Category Archives: lawyers

Now, they go After Magnitsky’s Momma

PRESS RELEASE

Mother of Russian Anti-Corruption Lawyer Killed in Custody, Has Been Harassed in Moscow, Complaint Revealed Today

Nataliya Magnitskaya, mother of lawyer Sergei Magnitsky

3 December 2010 – The mother of Sergei Magnitsky, the Russian anti-corruption lawyer killed in police custody, has been harassed outside her home in Moscow since receiving, on behalf of her son, the 2010 Integrity Award from Transparency International two weeks ago. A team of people from the Russian television station NTV, who have interchangeably represented themselves both as realtors and as journalists, have followed Magnitsky’s mother, attempted to enter her house, carried out covert filming of her and intruded upon her with offensive questions. NTV is controlled by the Russian state-owned gas company, Gazprom.

A complaint about the abusive harassment of Sergei Magnitsky’s mother has been filed today by Sergei Magnitsky’s former partner, Jamison Firestone, with the Grand Jury of the Russian Union of Journalists (Russian version available at: http://russian-untouchables.com/docs/Letter%20to%20Journalist%20Union.pdf).

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Lawyers Under Siege in Putin’s Russia

Business Week reports:

Now it is the Russian lawyers’ turn.

Scores of journalists and businessmen have suffered beatings, harassment, and even assassination in Russia’s sometimes anarchic society. With the brazen daytime murder of human rights attorney Stanislav Markelov on Jan. 19, it became clear that members of the Russian bar are also targets in the murky vendettas that taint commerce and politics in Moscow and throughout the country.

It is not just lawyers alleging human rights abuses who are vulnerable. Corporate lawyers, too, face increasing threats. “It is now impossible in Russia to defend a client who is in a politically motivated case or in a [commercial] case where the other side has a lot of money and is willing to play dirty,” says Jamison R. Firestone, managing partner of Firestone Duncan, an American corporate law firm in Moscow. “At worst, you will end up in prison, in exile, or dead,” he adds.

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Special Extra: MARKELOV GUNNED DOWN!

Hero, Patriot Lawyer Stanislav Markelov

Hero, Patriot and Martyr: Lawyer Stanislav Markelov

No sooner had we published an editorial (below) decrying the injustice of releasing the brutal murderer Col. Yuri Budanov from prison than the lawyer for Budanov’s victim, 18-year-old Heda Kungayeva, was shot and killed in Moscow after leaving a news conference where he, too, expressed outrage at the release and announced his intention to challenge the release in court. The lawyer, Stanislav Markelov, was a renowned defender of human rights in Russia, director of the Rule of Law Institute and the attorney equivalent of Anna Politkovskaya (indeed, she was one of his clients), and now he has met the same fate as she did, the same fate Russia reserves for all her true patriots.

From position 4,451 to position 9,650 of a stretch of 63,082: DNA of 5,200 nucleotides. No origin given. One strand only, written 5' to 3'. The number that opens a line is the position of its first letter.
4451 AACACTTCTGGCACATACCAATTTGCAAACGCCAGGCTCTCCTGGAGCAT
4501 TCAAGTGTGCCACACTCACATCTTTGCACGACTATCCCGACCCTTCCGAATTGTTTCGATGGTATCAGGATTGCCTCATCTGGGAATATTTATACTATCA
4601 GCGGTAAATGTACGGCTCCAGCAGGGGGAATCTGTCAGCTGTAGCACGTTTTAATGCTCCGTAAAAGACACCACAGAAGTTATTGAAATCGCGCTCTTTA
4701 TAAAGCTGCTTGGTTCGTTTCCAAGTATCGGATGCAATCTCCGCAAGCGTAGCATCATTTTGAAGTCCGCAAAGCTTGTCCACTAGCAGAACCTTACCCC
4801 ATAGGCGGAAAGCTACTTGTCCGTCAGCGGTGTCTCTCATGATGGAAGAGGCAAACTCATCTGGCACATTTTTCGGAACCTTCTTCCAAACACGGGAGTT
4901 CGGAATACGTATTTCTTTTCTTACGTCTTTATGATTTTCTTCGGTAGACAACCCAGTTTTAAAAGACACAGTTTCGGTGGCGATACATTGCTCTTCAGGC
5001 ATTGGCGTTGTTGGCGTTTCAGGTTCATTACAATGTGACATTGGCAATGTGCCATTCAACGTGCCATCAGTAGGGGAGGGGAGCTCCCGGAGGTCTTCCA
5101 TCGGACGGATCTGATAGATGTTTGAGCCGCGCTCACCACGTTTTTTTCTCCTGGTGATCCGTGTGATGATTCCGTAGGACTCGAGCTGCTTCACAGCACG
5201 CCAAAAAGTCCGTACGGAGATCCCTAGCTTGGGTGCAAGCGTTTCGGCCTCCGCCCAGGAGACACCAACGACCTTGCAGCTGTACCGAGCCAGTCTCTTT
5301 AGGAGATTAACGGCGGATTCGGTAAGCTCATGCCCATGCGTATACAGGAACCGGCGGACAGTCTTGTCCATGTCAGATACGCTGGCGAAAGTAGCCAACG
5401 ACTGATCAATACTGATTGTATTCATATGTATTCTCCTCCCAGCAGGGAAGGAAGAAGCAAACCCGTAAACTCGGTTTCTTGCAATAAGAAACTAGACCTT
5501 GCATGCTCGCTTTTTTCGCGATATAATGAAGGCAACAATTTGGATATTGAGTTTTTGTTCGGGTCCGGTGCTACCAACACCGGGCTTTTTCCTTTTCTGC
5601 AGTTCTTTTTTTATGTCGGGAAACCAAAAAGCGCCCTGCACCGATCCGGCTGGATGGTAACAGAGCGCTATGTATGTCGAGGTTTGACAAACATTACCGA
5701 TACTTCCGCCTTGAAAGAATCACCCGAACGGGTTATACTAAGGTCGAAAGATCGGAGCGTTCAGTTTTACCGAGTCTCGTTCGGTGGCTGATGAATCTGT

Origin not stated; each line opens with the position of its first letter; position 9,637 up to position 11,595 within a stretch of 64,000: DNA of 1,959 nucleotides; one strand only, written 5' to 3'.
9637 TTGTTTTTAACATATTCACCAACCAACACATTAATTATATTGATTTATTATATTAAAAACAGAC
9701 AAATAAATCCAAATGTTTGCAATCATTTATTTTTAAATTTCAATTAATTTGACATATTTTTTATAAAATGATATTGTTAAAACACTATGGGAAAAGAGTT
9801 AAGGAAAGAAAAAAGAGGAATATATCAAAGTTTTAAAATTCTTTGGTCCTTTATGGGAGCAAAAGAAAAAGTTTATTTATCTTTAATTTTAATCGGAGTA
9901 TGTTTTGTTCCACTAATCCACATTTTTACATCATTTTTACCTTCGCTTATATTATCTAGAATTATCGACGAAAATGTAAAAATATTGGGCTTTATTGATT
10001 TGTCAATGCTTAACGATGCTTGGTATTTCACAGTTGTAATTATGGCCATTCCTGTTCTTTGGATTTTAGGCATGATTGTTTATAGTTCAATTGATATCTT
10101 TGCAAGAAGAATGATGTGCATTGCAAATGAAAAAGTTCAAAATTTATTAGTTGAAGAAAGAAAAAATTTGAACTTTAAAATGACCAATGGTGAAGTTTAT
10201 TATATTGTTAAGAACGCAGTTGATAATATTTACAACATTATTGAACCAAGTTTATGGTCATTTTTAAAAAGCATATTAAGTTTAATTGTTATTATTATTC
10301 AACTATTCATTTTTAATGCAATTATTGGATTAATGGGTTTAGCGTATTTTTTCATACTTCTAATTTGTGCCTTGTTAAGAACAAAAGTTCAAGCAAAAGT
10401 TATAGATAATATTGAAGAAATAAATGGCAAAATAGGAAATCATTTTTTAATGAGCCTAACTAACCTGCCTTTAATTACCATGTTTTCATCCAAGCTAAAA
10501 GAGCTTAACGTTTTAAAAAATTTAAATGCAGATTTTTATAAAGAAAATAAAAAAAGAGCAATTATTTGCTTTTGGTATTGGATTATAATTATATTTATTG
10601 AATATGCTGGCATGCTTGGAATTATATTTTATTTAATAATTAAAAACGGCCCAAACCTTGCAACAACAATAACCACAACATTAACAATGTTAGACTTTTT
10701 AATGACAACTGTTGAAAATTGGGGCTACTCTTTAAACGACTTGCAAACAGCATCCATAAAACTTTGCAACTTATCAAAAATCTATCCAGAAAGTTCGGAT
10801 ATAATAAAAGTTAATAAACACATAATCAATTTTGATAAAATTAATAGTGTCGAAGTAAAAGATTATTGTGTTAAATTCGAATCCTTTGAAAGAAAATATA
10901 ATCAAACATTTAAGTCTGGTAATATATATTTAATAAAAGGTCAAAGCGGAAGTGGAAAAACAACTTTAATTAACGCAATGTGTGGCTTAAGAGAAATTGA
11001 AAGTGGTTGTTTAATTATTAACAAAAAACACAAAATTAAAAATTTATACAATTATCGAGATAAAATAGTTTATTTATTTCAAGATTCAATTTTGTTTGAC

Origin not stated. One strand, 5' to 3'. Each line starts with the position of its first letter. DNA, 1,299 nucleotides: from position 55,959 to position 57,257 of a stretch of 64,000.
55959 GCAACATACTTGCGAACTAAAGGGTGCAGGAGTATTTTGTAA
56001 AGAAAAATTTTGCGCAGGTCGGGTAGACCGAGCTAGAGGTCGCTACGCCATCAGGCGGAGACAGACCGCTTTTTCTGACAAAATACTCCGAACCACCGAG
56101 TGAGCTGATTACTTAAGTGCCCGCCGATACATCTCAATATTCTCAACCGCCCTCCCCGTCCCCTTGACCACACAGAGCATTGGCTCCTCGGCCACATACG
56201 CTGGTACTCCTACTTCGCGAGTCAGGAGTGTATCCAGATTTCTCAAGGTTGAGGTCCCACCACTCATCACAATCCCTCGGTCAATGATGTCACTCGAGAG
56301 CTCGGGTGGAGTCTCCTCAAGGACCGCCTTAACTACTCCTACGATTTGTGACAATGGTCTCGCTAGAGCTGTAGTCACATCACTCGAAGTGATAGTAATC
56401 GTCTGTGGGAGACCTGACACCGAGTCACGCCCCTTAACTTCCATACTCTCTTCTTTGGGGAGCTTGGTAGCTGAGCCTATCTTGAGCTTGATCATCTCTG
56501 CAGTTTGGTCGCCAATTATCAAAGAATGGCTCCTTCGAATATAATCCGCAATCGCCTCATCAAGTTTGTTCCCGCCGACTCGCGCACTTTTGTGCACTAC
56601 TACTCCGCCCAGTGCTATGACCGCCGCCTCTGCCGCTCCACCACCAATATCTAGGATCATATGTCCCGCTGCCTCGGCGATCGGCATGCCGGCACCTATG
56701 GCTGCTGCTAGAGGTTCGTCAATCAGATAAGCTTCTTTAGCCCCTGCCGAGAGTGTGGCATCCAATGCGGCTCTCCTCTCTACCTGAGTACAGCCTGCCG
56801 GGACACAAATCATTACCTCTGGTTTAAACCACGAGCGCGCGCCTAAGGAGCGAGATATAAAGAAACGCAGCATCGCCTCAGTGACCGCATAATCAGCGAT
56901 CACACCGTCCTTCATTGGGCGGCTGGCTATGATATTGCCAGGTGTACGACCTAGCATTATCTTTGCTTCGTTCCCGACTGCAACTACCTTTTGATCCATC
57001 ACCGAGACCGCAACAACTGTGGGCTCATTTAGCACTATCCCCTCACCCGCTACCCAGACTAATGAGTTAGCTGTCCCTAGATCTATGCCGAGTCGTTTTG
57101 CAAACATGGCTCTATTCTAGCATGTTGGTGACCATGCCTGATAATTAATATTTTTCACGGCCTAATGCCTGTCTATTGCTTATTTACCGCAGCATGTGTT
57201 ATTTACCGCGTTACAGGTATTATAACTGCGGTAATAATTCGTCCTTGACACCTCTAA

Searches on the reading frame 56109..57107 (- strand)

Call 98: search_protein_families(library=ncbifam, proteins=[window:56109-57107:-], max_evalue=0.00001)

Anastasia Barurova

Anastasia Baburova

Anastasia Baburova, a Kremlin-critical journalist with the Novaya Gazeta newspaper which previously published Politkovskaya and at whose knee Barburova had studied, was at Markelov’s side and was also shot, but survived — only to perish hours later in the emergency room. She was NG’s correspondent on the Budanov story and had written extensively about it.   Markelov was shot from behind at 2 pm Moscow time by a silencer-equipped pistol at close range. It is being reported that Baburova was shot when she tried to pursue and seize the assassin after the first shots were fired.

Nobody even casually familiar with this blog can be surprised by this news; it is only the latest in a long string of political murders have have shadowed Vladimir Putin from his first months in the Kremlin. 

To the leaders of the Western democracies we can only say:  “How many deaths will it take til you know that too many Russians have died?”

NOTE:  Grusome photographs from the scene of the crime are here courtesy of Kommersant and Novaya Gazeta’s coverage is here (Russian link).

An Assault on Politkovskaya’s Attorney!

The Kremlin still fears mighty Anna

The Kremlin still fears mighty Anna

Paul Goble reports:

Two days before she was slated to appear at a preliminary hearing on the murder of Anna Politkovskaya, Karinna Moskalenko, who is serving as the lawyer for the family of the deceased and is currently in France, discovered that someone had placed a large quantity of mercury in her car in an apparent effort to poison her and her family. She and the members of her family are in satisfactory condition but will have to undergo treatment, Novaya Gazeta editor Sergey Sokolov said in an article posted on his newspaper’s website late last night. French police, he continued, are investigating the case at the present time.